By KEN SWEET
AP Business Writer
By KEN SWEET
Typically the Fed’s testing parameters are hypothetical, such as an international debt crisis or a deep recession. But this year, the Fed based its tests around a very real, and ongoing scenario — the coronavirus pandemic. In the most dire of tests, the U.S. unemployment rate — which stood at 13.3% in May — would peak at 19.5%.
The Fed tested the banks using an economic model simulating a quick downturn and quick recovery, often called a “V-shaped” recession, as well as a slower U-shaped recovery. In the V-shaped scenario, the U.S. economy would contract 31.5% on an annualized basis, only to recover through 2020 and 2021.
The Fed’s worst case scenario, a double-dip recession, would have caused roughly a quarter of all the biggest banks to breach their minimum capital requirements. This scenario would show the U.S. economy contracting by 37.5% on an annualized basis and starting to recover through the summer, but a second outbreak of infections would cause the U.S. economy to slip back into recession.
While their losses would be astronomical, all the banks survive under the Fed’s tests.
The Fed said it was taking actions to “ensure large banks remain resilient” in the face of the pandemic, including stopping the banks from buying back their own shares at least until Sept. 30. Some banks were already doing this, but those voluntary limits would come to an end in the next two weeks.
The Fed is also barring banks from increasing their dividends. Banks will be further limited in their dividend payments based on recent income. Each bank will also be required to revisit its long-term capital plans.
“Today’s actions by the board to preserve the high levels of capital in the U.S. banking system are an acknowledgement of both the strength of our largest banks as well as the high degree of uncertainty we face,” said Federal Reserve Vice Chair Randal Quarles, in a statement.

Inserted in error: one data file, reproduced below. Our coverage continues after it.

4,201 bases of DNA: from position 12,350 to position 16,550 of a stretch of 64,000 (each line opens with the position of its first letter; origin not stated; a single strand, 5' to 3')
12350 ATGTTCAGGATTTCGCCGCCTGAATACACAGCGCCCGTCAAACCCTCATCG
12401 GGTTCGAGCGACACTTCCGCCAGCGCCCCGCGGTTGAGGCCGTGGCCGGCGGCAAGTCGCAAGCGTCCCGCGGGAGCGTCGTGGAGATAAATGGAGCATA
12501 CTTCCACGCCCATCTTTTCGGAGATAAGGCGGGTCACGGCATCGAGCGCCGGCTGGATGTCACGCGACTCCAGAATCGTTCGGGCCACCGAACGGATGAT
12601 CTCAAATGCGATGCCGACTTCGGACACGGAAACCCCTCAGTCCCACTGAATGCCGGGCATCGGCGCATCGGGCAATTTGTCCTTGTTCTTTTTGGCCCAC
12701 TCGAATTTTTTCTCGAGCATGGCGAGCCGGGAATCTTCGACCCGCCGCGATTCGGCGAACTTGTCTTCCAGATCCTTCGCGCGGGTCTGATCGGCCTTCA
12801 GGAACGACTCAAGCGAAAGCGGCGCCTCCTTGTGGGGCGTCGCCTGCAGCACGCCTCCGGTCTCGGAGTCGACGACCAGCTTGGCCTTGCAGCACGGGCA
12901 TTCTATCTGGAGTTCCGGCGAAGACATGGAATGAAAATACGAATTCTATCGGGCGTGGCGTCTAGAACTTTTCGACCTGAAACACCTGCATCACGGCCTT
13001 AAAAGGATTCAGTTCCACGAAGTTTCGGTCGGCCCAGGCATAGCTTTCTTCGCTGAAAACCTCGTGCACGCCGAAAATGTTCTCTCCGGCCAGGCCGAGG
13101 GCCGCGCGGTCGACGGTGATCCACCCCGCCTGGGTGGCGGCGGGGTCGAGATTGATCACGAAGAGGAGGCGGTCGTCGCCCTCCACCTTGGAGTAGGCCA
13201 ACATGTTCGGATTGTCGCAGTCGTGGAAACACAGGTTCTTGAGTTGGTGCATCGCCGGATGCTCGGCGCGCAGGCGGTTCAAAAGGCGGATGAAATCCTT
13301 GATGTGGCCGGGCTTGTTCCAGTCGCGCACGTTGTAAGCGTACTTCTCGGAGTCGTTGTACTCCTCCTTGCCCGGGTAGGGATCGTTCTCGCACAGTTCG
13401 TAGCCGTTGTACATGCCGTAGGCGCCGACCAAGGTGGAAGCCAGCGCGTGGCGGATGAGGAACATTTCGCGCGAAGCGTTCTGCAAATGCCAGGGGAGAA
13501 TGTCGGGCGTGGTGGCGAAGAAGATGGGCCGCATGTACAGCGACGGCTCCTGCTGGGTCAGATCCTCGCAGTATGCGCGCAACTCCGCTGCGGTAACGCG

The Fed’s actions come even as Chair Jerome Powell has noted in recent weeks that U.S. banks are generally in much better shape than they were in the 2007-2008 financial crisis, when they were saddled with hundreds of billions of dollars in bad housing debt. The Fed has bought roughly $2.1 trillion of Treasurys and mortgage-backed securities since the pandemic intensified in March. That has flooded many short-term lending markets with cash, making it easier for many banks to borrow.
The Fed’s tests reflected the same uncertainty surrounding the coronavirus pandemic. The deep drops in economic output and a staggeringly high unemployment rate were just the Fed’s best guesses on how badly the pandemic could impact the nation’s banking system. It also did not take into account any sort of action from Congress or the White House, which has already happened in the form of a massive stimulus bill.
Thursday’s tests are part one of two examinations the Fed conducts each year. The banks each submit their own capital plans for the next year — for instance, how much stock they’d like to buy back. The Fed will announce whether it will approve those individual plans. But with today’s results and the ongoing pandemic it’s unlikely all the major banks will pass their exams as they did last year.
AP Economics Writer Christopher Rugaber contributed to this report.
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